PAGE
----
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  • Writer's picturePete Ward

An Anonymous Degrowth Manifesto for Architecture




Degrowth is a divisive topic. It is also inevitable given the finite resources of the planet and the rate at which we are burning through them. Faced with this inconvenient truth, it is better we design our way out of our current system than wait for its inevitable collapse. Aware of the potential response to the declaration of such perceivably idealistic, radical, and revolutionary demands on the current mode of operation, it is no wonder the author chose to make it anonymous. However, it not only serves as a guide for the urgency of action, but is indicative of the growing frustration of those with awareness and deep concern of the path we are on.


 

1. We refuse to accept the dominant response of the AEC [architecture, engineering, construction] industry to urgent environmental and human rights injustices, which we see as inadequate, accommodationist, diversionary, and, in some cases, opportunistic.


2. (This is inclusive of Canon VI of the AIA Code of Ethics and Professional Conduct, "Obligations to the Environment.") The AIA is the American Institute of Architects, which has a code of ethics for architects.


3. We believe current governmental regulations and industry standards constitute insufficient ethical guidelines for architects as they pertain to climate and the exploitation of workers worldwide.


4. As it relies, at its base, upon global extraction and exploitation, we refuse to advocate for the growth of, or expansion of, the design and construction industry in its present dominant form.


5. In light of impending climate catastrophe, we refuse to recommend the use of energy, contribution of emissions, or extraction of raw materials by the building industry for any reason unless it is absolutely necessary, and demonstrably will benefit the public ...


6. ( ... in accordance with AIA ethics oath to "enhance and facilitate human dignity and health safety and welfare.") The determination of what is necessary varies between core and periphery economies.


7. We pledge to recommend the most minimal architectural interventions only, and to discourage clients from building at all whenever possible.


8. We refuse to participate in projects that benefit from the transfer of costs from present generations to future generations, from core economies to periphery economies, or from private actors to the public commons...


9. ... This is nonnegotiable, irrespective of clients' goals. ( ... in accordance with AIA ethics oath to "enhance and facilitate human dignity and health safety and welfare.")


10. We refuse to work on projects we consider unnecessary or undesirable.


11. We refuse to call for the demolition of buildings without a complete accounting of the full lifecycle decommissioning of assemblies and materials.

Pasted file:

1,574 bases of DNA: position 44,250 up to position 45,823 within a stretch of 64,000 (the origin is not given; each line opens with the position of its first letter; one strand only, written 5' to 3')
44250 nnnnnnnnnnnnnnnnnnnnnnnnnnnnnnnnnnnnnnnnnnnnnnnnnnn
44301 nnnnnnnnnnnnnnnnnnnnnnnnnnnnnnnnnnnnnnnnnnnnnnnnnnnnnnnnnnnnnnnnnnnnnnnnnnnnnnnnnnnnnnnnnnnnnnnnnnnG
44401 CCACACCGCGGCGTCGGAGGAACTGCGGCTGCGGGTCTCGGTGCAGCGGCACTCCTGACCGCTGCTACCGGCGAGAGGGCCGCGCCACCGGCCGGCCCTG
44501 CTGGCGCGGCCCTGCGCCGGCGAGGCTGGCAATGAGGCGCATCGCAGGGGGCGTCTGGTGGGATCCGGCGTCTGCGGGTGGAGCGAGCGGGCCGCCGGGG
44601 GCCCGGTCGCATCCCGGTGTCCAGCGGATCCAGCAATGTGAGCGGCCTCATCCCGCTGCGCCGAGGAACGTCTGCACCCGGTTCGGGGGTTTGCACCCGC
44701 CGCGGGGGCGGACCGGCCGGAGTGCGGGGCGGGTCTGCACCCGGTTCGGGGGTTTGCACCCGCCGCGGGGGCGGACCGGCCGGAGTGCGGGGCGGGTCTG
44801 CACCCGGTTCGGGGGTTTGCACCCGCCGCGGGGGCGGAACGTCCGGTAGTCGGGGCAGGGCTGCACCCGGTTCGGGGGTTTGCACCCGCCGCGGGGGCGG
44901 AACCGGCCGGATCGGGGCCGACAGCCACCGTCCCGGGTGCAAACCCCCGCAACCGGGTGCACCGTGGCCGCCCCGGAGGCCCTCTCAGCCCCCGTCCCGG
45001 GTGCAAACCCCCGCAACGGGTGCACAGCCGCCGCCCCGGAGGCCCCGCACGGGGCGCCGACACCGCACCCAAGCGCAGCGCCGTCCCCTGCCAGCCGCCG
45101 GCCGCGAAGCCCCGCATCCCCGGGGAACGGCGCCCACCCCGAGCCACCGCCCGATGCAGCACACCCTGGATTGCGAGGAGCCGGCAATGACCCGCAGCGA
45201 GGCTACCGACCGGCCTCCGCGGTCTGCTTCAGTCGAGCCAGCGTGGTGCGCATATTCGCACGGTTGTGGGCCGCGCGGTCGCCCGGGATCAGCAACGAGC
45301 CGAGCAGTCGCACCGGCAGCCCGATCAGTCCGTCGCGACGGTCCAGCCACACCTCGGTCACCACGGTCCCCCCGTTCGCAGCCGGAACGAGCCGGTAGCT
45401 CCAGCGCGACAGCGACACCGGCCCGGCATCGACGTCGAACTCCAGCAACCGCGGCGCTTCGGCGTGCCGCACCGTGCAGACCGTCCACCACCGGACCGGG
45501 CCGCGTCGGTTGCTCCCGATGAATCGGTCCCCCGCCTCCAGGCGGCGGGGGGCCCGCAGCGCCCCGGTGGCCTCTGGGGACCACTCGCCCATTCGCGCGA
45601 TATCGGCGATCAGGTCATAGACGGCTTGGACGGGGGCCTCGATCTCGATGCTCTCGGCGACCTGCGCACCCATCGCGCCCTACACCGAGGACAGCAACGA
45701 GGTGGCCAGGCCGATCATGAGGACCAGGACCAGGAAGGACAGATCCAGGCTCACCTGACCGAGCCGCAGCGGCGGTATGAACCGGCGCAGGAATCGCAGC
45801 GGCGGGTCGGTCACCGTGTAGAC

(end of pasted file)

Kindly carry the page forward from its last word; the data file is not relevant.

12. We demand clients adopt ethical climate and fair labor practices.


13. We refuse to specify or approve any product, material, or assembly having improper, unknown, or incomplete labor and emissions provenance...


14. We will not accept the status quo in this regard, even in anticipation of promised future technological fixes such as supply chain tracking, improved product declaration oversight, or satellite surveillance.


15. We refuse to assume responsibility for convincing clients to voluntarily adopt principles of ethical procurement. We refuse to bear the burden of responsibility for curating sustainable and fair trade materials, products, and assemblies...


16.  We refuse to contribute to the framing of these as voluntary, ethical, or aesthetic options.


17. We refuse to assume responsibility for convincing clients to adopt principles of ethical procurement in the interest of "good business" or that it may prove advantageous in their marketing, or that it may "advance the building industry"...


18. We simply refuse to specify products which cannot demonstrably be proven to be free of forced labor or environmental criminality embedded in their supply chain.


19. We refuse to act as moral repositories for, or arbiters of, the moral choices of clients. We refuse to provide free emotional work, or sell indulgences.


20. We refuse to trust, or participate in, voluntary commitments by industry to gradually "phase out" carbon emissions or human rights abuses in the AEC supply chain, or to rely on the power of international organizations or governmental regulatory bodies to compel industry to do so.


21. We refuse to patronize the professional accreditation industry which minimizes, obfuscates, and exploits the urgent threats of climate degradation, unfair labor practices, and public health in the guise of professional development.


22. We refuse to serve as "emissions accountants" for clients. We refuse to obfuscate the urgency of climate destruction in an avalanche of questionable metrics and technical minutia [sic].


23. We refuse to rely on metrics such as building lifecycle analysis (LCA) which we consider a grossly inadequate and diversionary response by the design and construction industry to the climate emergency.


24. We advocate for ethical climate and fair labor practices in their own right and refuse to justify them on the basis of stimulating commerce or otherwise returning value to an owner, or creating jobs.


25. We refuse to market our work, or our clients' projects as sustainable, green, or zero-carbon. Zero carbon does not exist. It is a misleading marketing ploy.



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